Grand Bahama

Grand Bahama

Grand Bahama: see Bahamas.
Grand Bahama is one of the northernmost of the islands of the Bahamas, and the closest major island to the United States, lying just 55 mi (90 km) off the state of Florida. Grand Bahama is the fourth largest island in the Bahamas island chain of approximately 700 islands and cays. The island is approximately long west to east and at its widest point north to south.

Administratively the island consists of the Freeport Bonded Area and the districts of East Grand Bahama and West Grand Bahama

History

Pre-Contact & Early Spanish Contact

Island's earliest known inhabitants were the Stone Age hunter-gatherer Siboney Indians, of whom little evidence remains apart from artifacts such as ornamental shells or jewellery. These primitive people eventually disappeared to be replaced by the Taino Arawaks from South America, who travelling in dugout canoes eventually colonized most of the Caribbean. The Arawak communities on Grand Bahama, who became known as Lucayans (a name that lives on in the popular tourist town of Port Lucaya) were believed to have advanced and well-organized social and political structures, and there were estimated to be approximately 4,000 on Grand Bahama at the time of the arrival of the Spanish Conquistadors in 1492. This arrival, and the subsequent claim of the island by Spain shortly after, eventually caused the Lucayans to disappear from Grand Bahama entirely, whether dying through the spreading of European diseases, through the frequent European genocides, or being captured as slaves (usually to mine for gold in the larger Caribbean islands of Hispaniola or Cuba, or to dive for pearls in Trinidad). The disappearance of the Lucayans was rapid, and it is probably for this reason little is known beyond rough estimates about their society. However, in sites such as the Lucayan National Park and Dead Man's Reef there have been numerous artifacts discovered including animal bones, pottery shards, shell beads and evidence of a complex burial system.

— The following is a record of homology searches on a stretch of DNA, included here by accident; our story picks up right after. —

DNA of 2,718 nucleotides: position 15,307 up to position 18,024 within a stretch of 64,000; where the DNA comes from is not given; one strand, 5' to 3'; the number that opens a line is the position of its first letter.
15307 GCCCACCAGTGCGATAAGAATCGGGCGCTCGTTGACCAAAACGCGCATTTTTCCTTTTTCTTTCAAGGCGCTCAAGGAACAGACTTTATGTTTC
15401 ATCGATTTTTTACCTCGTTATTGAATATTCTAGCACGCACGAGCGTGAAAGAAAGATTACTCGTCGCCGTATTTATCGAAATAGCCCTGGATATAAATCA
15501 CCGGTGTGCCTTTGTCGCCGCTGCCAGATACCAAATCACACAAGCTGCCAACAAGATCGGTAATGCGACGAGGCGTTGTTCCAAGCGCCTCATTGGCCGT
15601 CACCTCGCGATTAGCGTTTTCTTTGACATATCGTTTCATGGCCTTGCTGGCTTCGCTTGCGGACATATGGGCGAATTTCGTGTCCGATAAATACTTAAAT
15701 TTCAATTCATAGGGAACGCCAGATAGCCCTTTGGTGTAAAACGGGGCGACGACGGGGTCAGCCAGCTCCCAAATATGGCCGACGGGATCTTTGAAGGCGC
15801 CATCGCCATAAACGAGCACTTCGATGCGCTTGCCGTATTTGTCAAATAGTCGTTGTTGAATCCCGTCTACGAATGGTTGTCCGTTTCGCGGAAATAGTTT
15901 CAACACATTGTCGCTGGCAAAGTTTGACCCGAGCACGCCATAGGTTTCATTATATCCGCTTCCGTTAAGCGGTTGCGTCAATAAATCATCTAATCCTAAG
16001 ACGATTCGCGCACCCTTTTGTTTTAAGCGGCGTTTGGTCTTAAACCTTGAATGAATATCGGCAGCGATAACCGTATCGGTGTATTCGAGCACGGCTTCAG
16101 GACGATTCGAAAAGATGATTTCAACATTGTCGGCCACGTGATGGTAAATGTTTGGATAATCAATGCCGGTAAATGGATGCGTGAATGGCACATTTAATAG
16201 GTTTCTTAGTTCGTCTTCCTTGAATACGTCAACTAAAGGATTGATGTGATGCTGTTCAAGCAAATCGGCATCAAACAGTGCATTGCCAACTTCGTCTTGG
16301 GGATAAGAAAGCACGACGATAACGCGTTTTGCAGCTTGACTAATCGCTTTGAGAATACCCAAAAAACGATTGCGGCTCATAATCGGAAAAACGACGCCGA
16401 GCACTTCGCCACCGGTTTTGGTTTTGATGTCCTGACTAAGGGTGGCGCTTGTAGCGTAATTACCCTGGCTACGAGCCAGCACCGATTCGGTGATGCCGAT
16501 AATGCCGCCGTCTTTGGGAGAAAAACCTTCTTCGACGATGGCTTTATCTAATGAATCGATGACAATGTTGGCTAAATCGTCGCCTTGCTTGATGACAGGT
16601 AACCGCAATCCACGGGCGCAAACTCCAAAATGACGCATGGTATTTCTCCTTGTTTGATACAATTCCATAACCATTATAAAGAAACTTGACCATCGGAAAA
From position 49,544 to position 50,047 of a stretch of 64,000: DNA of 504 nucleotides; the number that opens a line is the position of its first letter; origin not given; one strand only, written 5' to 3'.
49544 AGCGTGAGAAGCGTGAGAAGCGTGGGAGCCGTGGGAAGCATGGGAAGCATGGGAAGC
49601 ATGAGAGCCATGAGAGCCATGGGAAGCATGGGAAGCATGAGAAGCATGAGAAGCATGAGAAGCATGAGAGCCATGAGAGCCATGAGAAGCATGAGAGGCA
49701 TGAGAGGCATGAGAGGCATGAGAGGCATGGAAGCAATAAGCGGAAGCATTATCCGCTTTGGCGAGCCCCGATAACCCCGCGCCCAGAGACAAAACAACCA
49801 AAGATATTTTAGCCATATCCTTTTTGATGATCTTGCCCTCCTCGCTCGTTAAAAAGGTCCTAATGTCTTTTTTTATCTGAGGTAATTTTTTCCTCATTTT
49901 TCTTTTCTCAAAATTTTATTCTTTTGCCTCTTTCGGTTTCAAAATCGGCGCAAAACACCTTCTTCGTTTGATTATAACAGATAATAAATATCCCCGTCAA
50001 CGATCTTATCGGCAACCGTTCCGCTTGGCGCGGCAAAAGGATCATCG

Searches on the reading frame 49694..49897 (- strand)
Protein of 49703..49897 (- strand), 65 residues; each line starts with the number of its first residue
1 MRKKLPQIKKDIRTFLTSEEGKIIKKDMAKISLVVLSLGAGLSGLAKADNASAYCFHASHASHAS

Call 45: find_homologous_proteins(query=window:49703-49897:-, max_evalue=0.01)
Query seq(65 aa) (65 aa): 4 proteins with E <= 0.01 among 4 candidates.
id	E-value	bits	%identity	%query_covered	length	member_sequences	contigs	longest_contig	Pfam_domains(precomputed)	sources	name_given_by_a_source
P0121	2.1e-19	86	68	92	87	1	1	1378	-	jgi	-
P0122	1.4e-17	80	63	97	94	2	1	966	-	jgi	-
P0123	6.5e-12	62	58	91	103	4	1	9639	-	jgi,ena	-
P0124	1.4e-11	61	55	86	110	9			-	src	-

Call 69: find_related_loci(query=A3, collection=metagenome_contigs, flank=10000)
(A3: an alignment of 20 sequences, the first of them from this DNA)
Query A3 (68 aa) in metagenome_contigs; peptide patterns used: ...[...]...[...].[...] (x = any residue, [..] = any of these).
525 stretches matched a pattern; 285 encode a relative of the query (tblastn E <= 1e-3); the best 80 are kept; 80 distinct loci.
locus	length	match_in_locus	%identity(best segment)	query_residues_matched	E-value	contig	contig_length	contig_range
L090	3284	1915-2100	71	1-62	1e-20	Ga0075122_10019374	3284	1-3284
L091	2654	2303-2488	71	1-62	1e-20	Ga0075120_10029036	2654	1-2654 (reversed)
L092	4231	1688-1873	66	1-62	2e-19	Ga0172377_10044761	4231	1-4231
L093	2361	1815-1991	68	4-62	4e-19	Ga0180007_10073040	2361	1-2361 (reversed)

The Spanish gave the island the name Gran Bajamar, meaning "Great Shallows", and what the eventual name of the Bahamas islands as a whole is derived from. Grand Bahama's existence for almost two centuries was largely governed by the nature of these "great shallows" - the coral reefs surrounding the island were treacherous, and repelled its Spanish owners (who largely left it alone apart from for infrequent en-route stops by ships for provisions) while attracting pirates, who would lure ships onto the reefs where they would run aground and be plundered. The Spaniards took little interest in the island after enslaving the native Lucayan inhabitants.

British Rule

The islands were claimed by Great Britain in 1670. Piracy continued to thrive for at least half a century after the British takeover, though the problem was eventually brought under control.

Grand Bahama was to remain relatively quiet until the mid-nineteenth century, with only around 200-400 regular inhabitants in the capital, West End. In 1834, the towns of Pinder’s Point, Russell Town and Williams Town were established by former Bahamian slaves after the abolition of slavery in the British empire. The island was still little developed until a brief boom in economic activity during the American Civil War, when it was a center for blockade runners smuggling goods (mostly weaponry, sugar and cotton) to the Confederacy. A second brief smuggling boom occurred during the years of prohibition in the USA.

Hawksbill Creek Agreement Era